What does the phrase "mankind's essential illness" mean to Simon in "Lord of the Flies"? Give reasons for your thinking.

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gmuss25 eNotes educator| Certified Educator

In chapter 5, Ralph holds an assembly to discuss why they boys are neglecting their duties and urges them to follow through with the agreed upon tasks. Ralph then brings up the topic of the beast and mentions that there is absolutely no malevolent creature on the island. Jack and Piggy both agree with Ralph and testify that something of that nature could not inhabit the small island. However, Simon suggests that maybe there is a beast. Unfortunately, Simon cannot publically express his thoughts, and Golding writes,

"Simon became inarticulate in his effort to express mankind’s essential illness" (126).

Simon is the only boy on the island who understands the true nature of the beast, which is humanity's inherent wickedness. The "essential illness" that Golding references is the sinful, corrupted nature of mankind. Golding holds a pessimistic view of mankind and believes that humans are inherently wicked individuals, which is why the majority of the boys become savages without the rules and regulations of civilization on the island.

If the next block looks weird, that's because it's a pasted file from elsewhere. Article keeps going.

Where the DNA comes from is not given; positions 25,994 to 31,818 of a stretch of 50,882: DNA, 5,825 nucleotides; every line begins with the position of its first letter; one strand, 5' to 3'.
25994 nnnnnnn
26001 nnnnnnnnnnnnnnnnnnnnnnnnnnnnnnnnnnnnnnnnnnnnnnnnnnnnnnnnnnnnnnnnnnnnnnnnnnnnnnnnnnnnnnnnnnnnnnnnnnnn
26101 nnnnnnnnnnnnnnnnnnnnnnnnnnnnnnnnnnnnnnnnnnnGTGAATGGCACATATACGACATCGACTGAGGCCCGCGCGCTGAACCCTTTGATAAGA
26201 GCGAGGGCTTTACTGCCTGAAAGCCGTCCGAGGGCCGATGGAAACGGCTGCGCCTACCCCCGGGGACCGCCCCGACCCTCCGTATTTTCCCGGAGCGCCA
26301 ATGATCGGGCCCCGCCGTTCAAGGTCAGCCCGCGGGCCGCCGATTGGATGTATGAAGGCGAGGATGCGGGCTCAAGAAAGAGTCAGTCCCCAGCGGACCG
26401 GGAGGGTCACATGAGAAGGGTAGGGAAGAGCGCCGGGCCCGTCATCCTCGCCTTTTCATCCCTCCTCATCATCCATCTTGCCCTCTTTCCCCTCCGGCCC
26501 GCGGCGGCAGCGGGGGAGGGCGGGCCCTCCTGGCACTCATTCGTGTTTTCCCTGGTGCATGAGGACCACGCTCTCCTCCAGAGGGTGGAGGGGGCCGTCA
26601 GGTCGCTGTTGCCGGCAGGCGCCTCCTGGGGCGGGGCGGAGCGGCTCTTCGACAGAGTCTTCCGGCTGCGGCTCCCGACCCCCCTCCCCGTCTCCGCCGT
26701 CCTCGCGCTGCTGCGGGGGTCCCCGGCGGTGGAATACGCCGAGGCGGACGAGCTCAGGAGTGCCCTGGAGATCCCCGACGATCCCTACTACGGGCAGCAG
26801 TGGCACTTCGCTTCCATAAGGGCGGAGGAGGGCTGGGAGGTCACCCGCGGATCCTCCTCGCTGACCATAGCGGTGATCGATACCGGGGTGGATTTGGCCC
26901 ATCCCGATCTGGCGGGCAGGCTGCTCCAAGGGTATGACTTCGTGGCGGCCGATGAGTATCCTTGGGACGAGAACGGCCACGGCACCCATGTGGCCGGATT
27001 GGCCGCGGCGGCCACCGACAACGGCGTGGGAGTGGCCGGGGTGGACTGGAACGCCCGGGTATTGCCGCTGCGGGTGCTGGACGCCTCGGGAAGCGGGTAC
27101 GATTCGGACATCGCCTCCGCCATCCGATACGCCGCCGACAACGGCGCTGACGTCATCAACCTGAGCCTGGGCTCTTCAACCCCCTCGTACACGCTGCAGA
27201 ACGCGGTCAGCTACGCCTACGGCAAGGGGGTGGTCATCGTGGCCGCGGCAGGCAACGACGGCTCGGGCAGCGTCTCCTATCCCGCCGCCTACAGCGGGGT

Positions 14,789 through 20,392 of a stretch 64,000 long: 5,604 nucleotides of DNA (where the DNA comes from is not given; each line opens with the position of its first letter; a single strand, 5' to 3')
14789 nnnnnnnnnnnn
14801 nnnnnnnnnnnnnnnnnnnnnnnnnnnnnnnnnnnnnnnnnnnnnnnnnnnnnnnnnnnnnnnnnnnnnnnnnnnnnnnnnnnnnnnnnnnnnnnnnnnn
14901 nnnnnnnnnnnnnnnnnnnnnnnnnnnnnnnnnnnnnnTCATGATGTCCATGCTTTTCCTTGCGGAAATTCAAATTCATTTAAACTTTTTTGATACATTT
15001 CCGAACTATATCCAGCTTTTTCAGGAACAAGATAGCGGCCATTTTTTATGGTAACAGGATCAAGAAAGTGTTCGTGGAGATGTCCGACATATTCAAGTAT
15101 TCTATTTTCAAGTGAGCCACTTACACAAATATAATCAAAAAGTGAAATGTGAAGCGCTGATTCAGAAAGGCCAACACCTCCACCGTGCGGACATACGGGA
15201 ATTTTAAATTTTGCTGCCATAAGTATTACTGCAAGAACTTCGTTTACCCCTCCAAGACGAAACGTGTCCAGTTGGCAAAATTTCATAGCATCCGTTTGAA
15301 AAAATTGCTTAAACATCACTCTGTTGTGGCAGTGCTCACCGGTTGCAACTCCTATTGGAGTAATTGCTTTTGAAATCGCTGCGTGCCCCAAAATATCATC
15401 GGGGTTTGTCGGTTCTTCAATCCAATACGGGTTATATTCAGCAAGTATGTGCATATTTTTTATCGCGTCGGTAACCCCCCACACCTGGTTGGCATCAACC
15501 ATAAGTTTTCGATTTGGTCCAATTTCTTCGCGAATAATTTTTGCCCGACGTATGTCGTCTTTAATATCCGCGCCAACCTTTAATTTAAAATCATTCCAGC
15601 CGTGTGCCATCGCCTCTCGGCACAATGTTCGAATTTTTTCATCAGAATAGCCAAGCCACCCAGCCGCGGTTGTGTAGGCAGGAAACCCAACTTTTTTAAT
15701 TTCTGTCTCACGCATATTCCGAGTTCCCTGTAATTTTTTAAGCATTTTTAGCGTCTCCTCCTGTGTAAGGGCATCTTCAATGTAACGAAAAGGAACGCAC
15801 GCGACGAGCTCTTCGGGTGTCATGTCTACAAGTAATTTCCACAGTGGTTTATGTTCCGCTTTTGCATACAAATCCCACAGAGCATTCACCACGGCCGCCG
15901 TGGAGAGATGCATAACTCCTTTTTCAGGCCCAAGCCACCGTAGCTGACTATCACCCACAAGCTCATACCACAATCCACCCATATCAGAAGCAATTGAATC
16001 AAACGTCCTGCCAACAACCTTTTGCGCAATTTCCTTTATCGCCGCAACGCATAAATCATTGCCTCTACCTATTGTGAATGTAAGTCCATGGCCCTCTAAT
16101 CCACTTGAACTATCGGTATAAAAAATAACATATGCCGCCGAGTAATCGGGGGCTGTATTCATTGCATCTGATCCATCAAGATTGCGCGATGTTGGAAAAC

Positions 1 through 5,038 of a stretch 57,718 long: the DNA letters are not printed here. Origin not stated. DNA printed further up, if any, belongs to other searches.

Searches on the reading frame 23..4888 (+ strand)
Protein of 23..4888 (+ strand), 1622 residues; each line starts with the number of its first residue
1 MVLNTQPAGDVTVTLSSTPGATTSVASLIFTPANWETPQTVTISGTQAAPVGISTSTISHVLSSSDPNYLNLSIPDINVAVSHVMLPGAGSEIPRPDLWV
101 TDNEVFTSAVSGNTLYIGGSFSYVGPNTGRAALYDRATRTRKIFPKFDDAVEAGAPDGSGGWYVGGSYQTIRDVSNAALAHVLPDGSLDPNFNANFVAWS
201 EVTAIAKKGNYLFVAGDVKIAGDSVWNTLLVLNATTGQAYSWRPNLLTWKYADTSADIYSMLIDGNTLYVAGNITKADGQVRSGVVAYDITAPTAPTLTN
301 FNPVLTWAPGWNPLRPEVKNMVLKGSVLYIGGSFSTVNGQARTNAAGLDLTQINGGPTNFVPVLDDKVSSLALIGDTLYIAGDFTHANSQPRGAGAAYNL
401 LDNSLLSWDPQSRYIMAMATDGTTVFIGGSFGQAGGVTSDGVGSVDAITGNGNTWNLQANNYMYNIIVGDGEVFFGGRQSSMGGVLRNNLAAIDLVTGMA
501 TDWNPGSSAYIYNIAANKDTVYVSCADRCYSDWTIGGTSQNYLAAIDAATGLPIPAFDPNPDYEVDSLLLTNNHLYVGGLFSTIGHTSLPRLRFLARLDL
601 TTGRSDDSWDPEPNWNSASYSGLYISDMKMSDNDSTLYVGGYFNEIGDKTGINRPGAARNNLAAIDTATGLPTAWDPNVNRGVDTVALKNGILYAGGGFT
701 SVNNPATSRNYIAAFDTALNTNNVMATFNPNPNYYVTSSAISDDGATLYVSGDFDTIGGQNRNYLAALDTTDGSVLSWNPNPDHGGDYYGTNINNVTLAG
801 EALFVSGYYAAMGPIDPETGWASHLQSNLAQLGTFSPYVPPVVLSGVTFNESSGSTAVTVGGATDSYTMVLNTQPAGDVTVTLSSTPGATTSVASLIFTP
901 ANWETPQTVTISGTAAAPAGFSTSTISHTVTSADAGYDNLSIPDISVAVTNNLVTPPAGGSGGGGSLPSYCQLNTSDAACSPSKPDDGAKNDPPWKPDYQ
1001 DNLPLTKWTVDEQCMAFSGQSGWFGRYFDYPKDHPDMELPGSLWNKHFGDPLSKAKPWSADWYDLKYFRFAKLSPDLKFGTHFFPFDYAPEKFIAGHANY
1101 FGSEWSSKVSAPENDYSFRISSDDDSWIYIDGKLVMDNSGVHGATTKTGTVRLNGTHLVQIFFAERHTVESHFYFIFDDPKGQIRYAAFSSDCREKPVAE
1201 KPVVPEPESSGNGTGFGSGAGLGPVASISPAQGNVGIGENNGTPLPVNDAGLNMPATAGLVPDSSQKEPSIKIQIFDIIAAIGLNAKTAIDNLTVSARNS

In a Biblical context, mankind's essential illness is a result of Adam and Eve disobeying God. Their "original sin" of consuming from the tree of knowledge of good and evil resulted in what is referred to as the Fall of man. Essentially, Golding held similar views of mankind and believed that humans are inherently sinful, wicked beings, which is something that Simon cannot articulate to the group of boys.

robertwilliam eNotes educator| Certified Educator

Something "essential" is something pertaining to the essence of a thing, and so what Simon imagines is an illness (not necessarily a sickness, the state of being ill, but perhaps a badness, an evil, a nastiness) which is at the very heart of all humans. What Golding's narrator describes Ralph, in the final page of the book, weeping for is "the darkness of man's heart".

The natural evil of humans, then, is something inexpressible: and indeed, the quote above comes from the sentence "Simon became inarticulate in his efforts to express mankind's essential illness". This darkness, this evil, is something difficult to pin down in words: it is the invisible moral weakness in humans that allow the events of the novel, and its descent into savagery, to occur.

So "mankind's essential illness" is not actually Simon's phrase, but Golding's. What Simon is trying to express is that there is a beast (or something, if you like, beastly, on the island) and that, as he says, "maybe it's only us". Simon's meaning is that the beast - the destructive force which scares the boys - is perhaps not an external force, but something dark within the boys themselves: not in a supernatural way, but something fundamentally bad present in human beings.

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Lord of the Flies

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